Technology Quest was filled with hands-on robots and science experiments. NASA set up a flight simulator and space suits and we played robotic chess. We saw life-size models of the Predator and Alien creatures.
Many scouts focused on earning "rockers" instead of merit badges. Rockers are small patches that are worn around the Jamboree patch on your uniform. There were so many activities to do to earn all six rockers that we were still trying to finish on the last day of camp.
When we weren't out in the acres of activities, we were at the campsite cooking meals and hanging out. We brought all our own camping and cooking equipment and prepared breakfast and dinner each day at the eight "kitchens" in our two camps.
After dinner, the patch trading started.
Every Council designed a patch that could be traded with scouts from other councils and countries. The walking paths were filled with scouts displaying all their patches like merchants, and even more wanting to trade. We traded with scouts in places including Arizona, Chicago, New York and Alaska, and also with scouts from Puerto Rico, Vietnam and Sweden.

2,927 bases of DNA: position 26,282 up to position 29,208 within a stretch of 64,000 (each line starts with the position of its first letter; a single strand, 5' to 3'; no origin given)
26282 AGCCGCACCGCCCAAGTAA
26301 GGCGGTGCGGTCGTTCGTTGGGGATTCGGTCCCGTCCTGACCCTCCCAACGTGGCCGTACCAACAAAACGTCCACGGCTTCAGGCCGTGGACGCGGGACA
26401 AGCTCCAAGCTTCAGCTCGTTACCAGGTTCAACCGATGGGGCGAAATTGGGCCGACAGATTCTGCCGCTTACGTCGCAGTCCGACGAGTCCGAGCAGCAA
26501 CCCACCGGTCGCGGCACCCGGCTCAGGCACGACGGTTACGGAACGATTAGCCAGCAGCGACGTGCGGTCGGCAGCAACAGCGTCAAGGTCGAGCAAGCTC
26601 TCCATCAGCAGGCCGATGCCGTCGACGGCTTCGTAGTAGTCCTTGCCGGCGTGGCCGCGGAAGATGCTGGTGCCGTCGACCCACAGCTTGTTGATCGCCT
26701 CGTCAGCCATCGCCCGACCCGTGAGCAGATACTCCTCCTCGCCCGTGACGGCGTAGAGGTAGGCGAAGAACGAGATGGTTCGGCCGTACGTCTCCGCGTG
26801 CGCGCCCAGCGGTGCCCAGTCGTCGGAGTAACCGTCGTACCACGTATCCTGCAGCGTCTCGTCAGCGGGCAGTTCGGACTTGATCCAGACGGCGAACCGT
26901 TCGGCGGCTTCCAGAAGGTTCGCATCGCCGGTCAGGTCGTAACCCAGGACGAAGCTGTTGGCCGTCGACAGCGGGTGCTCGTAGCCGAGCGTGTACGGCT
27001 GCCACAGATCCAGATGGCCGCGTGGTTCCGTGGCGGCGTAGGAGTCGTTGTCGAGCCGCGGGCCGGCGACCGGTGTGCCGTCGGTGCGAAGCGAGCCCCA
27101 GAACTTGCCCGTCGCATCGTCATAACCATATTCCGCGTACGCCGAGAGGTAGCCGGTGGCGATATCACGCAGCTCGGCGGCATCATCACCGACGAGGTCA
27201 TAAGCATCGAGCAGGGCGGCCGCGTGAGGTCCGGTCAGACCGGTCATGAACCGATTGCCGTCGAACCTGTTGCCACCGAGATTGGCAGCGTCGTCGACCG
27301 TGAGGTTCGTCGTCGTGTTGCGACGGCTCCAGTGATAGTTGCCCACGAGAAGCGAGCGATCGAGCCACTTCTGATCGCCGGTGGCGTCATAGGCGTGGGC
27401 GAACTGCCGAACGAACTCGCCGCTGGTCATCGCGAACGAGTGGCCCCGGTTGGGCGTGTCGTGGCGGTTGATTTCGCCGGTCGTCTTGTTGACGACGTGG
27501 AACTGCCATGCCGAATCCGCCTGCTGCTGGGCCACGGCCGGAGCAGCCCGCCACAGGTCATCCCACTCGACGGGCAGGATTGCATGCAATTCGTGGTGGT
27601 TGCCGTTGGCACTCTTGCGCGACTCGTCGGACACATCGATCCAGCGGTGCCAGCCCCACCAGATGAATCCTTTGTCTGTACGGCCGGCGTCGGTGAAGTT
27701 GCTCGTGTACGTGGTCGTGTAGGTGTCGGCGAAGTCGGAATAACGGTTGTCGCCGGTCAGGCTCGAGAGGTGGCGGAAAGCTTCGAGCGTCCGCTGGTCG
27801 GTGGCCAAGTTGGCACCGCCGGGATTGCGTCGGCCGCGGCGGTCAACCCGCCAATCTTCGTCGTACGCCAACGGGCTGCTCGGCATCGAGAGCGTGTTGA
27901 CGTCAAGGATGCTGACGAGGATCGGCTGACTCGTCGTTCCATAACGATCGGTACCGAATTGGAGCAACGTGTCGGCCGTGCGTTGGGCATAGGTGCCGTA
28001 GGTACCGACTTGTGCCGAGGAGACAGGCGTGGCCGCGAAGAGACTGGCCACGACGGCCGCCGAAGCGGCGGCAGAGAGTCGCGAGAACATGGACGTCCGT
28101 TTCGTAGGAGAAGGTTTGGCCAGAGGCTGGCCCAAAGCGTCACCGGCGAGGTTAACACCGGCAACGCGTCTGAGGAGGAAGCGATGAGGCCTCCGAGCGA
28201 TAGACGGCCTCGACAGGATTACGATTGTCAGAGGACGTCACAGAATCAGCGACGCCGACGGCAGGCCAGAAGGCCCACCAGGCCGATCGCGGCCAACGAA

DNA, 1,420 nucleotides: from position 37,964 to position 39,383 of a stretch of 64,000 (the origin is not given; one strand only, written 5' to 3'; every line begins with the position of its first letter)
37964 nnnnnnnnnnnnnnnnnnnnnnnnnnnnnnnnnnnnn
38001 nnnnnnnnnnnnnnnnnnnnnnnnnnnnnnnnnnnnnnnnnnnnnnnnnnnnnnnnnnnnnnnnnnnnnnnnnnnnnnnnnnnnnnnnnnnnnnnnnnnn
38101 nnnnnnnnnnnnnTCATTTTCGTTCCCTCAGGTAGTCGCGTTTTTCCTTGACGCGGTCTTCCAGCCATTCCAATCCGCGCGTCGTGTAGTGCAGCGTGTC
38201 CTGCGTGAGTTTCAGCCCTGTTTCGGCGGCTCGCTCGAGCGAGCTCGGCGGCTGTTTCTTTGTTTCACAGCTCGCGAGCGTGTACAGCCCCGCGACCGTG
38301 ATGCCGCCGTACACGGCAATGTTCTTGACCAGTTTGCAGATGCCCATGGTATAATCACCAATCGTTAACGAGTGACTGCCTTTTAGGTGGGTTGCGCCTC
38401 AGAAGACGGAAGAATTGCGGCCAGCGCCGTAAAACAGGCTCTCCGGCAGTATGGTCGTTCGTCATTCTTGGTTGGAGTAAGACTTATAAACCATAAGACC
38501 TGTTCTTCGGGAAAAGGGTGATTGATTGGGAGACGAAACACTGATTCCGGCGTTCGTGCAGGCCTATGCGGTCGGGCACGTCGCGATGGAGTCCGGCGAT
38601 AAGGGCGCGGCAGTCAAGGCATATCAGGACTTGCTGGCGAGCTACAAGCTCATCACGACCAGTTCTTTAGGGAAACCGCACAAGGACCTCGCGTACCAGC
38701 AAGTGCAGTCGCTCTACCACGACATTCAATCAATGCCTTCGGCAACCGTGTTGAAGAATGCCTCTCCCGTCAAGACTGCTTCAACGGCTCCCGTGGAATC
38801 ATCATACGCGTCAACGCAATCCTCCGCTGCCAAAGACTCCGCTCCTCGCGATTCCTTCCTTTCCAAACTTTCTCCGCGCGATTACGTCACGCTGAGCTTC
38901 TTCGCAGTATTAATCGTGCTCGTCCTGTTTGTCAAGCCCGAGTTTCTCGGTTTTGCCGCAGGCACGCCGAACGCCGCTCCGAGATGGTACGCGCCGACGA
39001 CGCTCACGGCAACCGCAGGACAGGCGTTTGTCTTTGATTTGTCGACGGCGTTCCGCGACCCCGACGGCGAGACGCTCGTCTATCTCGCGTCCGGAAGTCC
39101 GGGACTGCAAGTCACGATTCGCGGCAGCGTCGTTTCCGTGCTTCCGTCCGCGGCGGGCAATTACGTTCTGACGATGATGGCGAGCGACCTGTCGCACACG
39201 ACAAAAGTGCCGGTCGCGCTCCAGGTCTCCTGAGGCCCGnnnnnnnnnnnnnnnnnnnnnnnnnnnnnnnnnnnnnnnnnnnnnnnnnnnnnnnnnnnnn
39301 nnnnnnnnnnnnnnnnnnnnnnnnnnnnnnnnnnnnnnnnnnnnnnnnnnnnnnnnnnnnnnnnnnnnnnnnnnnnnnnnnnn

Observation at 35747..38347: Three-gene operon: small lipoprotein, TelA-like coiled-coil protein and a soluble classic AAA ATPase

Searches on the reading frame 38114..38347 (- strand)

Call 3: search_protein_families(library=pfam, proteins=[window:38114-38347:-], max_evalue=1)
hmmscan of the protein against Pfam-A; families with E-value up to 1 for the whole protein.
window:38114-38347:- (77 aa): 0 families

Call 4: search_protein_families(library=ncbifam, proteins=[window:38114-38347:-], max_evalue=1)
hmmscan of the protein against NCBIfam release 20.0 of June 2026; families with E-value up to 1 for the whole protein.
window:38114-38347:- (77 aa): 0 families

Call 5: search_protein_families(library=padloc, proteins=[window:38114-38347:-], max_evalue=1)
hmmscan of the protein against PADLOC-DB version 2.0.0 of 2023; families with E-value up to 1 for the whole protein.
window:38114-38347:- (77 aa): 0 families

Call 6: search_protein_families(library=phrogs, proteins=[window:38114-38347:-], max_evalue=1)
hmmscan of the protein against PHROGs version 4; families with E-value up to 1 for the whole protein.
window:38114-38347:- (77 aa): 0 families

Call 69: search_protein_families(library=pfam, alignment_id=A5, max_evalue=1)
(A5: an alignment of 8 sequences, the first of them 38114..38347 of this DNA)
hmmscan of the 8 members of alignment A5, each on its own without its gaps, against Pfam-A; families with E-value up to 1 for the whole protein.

Being outside for 10 days left us dealing with the heat. Jambo had a colored flag system telling us how much water we had to drink each hour so the 100-plus-degree weather did not dehydrate us. Everywhere you looked were cooling stations for the overheated, water stations for the thirsty, first aid stations for the exhausted and porta-pottys for the rest of us.